Leading player … Steffon Armitage. Cast into the international wilderness by short-sighted regulations, the former London Irish openside flanker produced magnificent display after magnificent display with virtually no hope of an England call-up.
Surprise package … I first saw 6ft 6in wing Romain Martial in action on his Castres debut in 2009. He was hopeless. The next time I saw him play was more than two years later in a weakened Castres side for the visit of Northampton. He was still looking for his first try. But on that December afternoon at the Stade Pierre Antoine he crossed the Saints’ try line twice. Ten tries followed in his next dozen Top 14 games and earned him a place on the France tour to Argentina. Who knows, he may even make his Test debut this month?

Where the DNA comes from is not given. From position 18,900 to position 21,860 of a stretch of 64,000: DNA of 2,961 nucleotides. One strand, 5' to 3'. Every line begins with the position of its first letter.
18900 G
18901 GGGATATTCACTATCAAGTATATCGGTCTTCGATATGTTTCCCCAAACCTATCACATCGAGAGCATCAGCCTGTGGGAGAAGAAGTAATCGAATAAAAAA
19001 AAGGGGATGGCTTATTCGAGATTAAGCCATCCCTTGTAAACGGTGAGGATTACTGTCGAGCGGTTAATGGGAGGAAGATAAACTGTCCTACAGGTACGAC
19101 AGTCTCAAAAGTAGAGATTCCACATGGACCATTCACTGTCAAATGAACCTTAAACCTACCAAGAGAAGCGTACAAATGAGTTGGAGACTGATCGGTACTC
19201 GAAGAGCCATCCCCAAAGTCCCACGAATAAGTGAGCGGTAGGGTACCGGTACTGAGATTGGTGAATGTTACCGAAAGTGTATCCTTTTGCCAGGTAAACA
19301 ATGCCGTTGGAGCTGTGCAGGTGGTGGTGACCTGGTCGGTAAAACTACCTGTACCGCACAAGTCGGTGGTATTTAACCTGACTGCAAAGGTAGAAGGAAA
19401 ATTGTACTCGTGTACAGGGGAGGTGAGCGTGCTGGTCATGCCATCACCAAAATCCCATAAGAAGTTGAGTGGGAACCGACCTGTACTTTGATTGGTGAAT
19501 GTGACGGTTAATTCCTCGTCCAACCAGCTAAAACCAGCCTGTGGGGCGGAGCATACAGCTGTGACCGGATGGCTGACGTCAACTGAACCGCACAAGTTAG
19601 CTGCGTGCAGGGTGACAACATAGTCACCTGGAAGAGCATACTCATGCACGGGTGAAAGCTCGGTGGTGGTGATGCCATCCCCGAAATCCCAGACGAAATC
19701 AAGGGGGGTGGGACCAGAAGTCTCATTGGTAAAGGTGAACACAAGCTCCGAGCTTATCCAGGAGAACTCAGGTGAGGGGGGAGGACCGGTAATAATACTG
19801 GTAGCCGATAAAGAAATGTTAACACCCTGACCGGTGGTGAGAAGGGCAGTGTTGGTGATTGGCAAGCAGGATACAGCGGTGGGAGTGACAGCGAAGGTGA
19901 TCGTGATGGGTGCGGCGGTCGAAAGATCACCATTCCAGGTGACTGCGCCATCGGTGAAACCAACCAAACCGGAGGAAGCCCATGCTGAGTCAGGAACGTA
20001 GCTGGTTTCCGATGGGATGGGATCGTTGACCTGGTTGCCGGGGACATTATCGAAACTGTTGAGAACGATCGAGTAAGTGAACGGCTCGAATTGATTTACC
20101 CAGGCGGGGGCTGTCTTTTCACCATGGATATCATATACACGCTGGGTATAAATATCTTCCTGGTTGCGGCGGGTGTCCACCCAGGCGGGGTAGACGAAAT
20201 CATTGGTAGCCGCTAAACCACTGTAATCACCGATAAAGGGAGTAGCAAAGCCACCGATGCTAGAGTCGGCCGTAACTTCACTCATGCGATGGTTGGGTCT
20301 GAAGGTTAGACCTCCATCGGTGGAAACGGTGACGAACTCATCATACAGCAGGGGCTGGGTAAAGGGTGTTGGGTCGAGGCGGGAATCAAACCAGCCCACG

Coach of the season … Marc Delpoux of Bordeaux-Begles. Shocked by their elevation from Pro2 they went into the new season with a tiny budget and with no obvious recruitment strategy in place. Pundits were running a sweep on when they’d get relegated but, remarkably, they not only survived but finished 8th.
Top quote … Toulon owner Mourad Boudjellal following defeat at Clermont in January: “I had my first refereeing sodomy in the (2010) semi-final against Clermont. I’ve just had my second tonight. It appeared to hurt the first time but it was just as bad this time. We will review the images not on Youtube but on YouPorn.”
Biggest flop … Rugby League convert Willie Mason whose move to Toulon was heralded with great fanfare. He played once in September but was never seen again.